When you were much younger your parents nervously sat down with you and had “the talk.” Now it may be time for you to have a different kind of talk with your parents- senior care talk. Although this is a different kind of talk it may not be any less awkward to initiate.

Planning ahead for the later stages of retirement can help families avoid difficult, and often costly and troublesome situations in the future. One of the more important decisions you and your parents need to consider is where they will live if they require senior care in the future.

>>See related: Adult Care- Finding and Providing the Care You’ll Need 

Primarily, do they wish to remain in their home as long as possible or perhaps move to some type of retirement community? What are the implications of the various choices for senior care and which is best for their unique situation?

At  My LifeSite we believe it is never too early to begin a dialogue with your parents about senior care, yet most families avoid doing so until it is much too late. Here are some ideas and suggestions to help you break the silence:

Starting the senior care conversation

  • Studies reveal that a large majority of households age 65+ are concerned about  becoming a burden to their adult children. Therefore your parents may be more willing than you realize to discuss this topic with you.
  • Since your parents may still be independent the discussion does not have to be difficult and emotional. Consider starting with something like this: “Mom and Dad, this house has been good to our family a long time hasn’t it? Do you think you want to live here the rest of your lives?”
  • Avoid using terms like “retirement home,” “nursing home,” “assisted living,” and “long-term care” or even “senior care.” These terms typically carry negative connotations even though many retirement communities today offer dynamic, active, and fulfilling lifestyles. Related: Can a Move to a Retirement Community Make You Healthier?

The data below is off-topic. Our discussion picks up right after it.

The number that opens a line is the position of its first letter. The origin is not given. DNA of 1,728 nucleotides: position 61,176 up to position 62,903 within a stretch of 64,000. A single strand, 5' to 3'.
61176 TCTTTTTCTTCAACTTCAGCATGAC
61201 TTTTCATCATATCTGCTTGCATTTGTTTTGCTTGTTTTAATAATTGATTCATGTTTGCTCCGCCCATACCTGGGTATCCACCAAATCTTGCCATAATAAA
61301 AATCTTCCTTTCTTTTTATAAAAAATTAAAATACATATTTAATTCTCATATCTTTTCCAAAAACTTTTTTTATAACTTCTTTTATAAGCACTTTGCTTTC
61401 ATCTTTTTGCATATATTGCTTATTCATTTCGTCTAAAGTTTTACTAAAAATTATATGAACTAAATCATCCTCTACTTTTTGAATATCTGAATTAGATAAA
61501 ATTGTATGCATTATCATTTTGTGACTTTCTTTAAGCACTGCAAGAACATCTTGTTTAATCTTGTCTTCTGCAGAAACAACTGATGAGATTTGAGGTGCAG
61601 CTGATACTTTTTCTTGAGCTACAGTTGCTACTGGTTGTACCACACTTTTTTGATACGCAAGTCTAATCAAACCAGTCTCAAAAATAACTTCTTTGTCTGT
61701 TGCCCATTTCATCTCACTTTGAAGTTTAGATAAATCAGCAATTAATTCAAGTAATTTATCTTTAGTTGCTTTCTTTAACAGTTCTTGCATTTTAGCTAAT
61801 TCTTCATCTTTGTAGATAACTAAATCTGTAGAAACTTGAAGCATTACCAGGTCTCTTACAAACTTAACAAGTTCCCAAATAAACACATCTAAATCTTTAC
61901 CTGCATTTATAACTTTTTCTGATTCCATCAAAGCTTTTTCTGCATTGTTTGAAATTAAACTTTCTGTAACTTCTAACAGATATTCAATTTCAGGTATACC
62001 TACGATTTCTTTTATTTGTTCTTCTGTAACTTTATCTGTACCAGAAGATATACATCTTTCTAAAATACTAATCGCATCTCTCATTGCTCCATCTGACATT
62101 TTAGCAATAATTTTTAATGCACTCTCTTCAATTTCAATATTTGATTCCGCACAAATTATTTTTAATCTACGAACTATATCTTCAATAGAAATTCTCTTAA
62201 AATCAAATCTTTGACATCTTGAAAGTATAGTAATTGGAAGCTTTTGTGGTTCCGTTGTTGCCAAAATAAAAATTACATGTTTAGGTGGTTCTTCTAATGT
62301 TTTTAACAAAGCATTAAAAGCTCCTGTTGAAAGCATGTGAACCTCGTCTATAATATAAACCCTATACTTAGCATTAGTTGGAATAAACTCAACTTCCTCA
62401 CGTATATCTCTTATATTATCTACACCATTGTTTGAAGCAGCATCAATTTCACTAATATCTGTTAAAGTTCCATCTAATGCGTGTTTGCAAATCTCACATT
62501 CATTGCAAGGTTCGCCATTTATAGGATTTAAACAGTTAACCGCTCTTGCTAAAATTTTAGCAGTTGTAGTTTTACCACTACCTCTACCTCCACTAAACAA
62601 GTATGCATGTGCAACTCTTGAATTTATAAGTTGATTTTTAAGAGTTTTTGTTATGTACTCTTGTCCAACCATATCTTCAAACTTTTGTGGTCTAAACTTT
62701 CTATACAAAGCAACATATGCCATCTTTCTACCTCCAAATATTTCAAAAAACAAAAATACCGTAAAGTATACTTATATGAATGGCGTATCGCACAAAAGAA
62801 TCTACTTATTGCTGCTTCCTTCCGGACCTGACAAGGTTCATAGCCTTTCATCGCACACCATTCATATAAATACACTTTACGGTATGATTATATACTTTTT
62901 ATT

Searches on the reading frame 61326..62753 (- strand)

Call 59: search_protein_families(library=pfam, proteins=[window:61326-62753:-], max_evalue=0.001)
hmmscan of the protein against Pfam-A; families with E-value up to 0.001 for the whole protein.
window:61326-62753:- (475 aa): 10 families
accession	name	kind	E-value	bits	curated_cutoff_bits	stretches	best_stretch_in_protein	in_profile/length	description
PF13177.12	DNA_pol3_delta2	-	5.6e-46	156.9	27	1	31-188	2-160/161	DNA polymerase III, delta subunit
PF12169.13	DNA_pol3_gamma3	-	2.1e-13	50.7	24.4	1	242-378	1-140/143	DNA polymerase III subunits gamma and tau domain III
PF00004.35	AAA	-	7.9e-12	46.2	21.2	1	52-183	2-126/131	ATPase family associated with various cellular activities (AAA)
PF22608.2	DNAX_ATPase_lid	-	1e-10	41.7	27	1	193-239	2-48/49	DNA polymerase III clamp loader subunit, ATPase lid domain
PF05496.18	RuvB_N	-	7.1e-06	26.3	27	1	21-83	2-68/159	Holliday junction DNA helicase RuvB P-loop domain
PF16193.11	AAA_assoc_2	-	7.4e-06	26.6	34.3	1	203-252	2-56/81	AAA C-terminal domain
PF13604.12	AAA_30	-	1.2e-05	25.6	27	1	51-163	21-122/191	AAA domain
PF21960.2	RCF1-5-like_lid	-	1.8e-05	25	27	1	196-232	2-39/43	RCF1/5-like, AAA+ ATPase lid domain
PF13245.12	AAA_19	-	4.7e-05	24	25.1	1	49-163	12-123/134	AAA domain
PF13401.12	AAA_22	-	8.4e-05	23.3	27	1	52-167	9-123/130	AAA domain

• If you read an article or hear a story about someone who is having a difficult time taking care of a loved one you can use the story to open up a conversation with your own parents. Consider using a question such as, “Mom, what would we do if something like that ever happened in our family?”
  • If you learn that your parents have long-term care insurance and/or VA benefits you might ask them more about the purpose of those plans and how they work. This could be a good catalyst for a broader conversation about their expectations for future retirement living and senior care.
  • If you have a financial advisor that is well-versed in the retirement living landscape and long-term care- which she should be– you can mention to your parents that your advisor caused you to think about some important things that you had not considered before.

To learn more about retirement communities and closley related senior care issues click here

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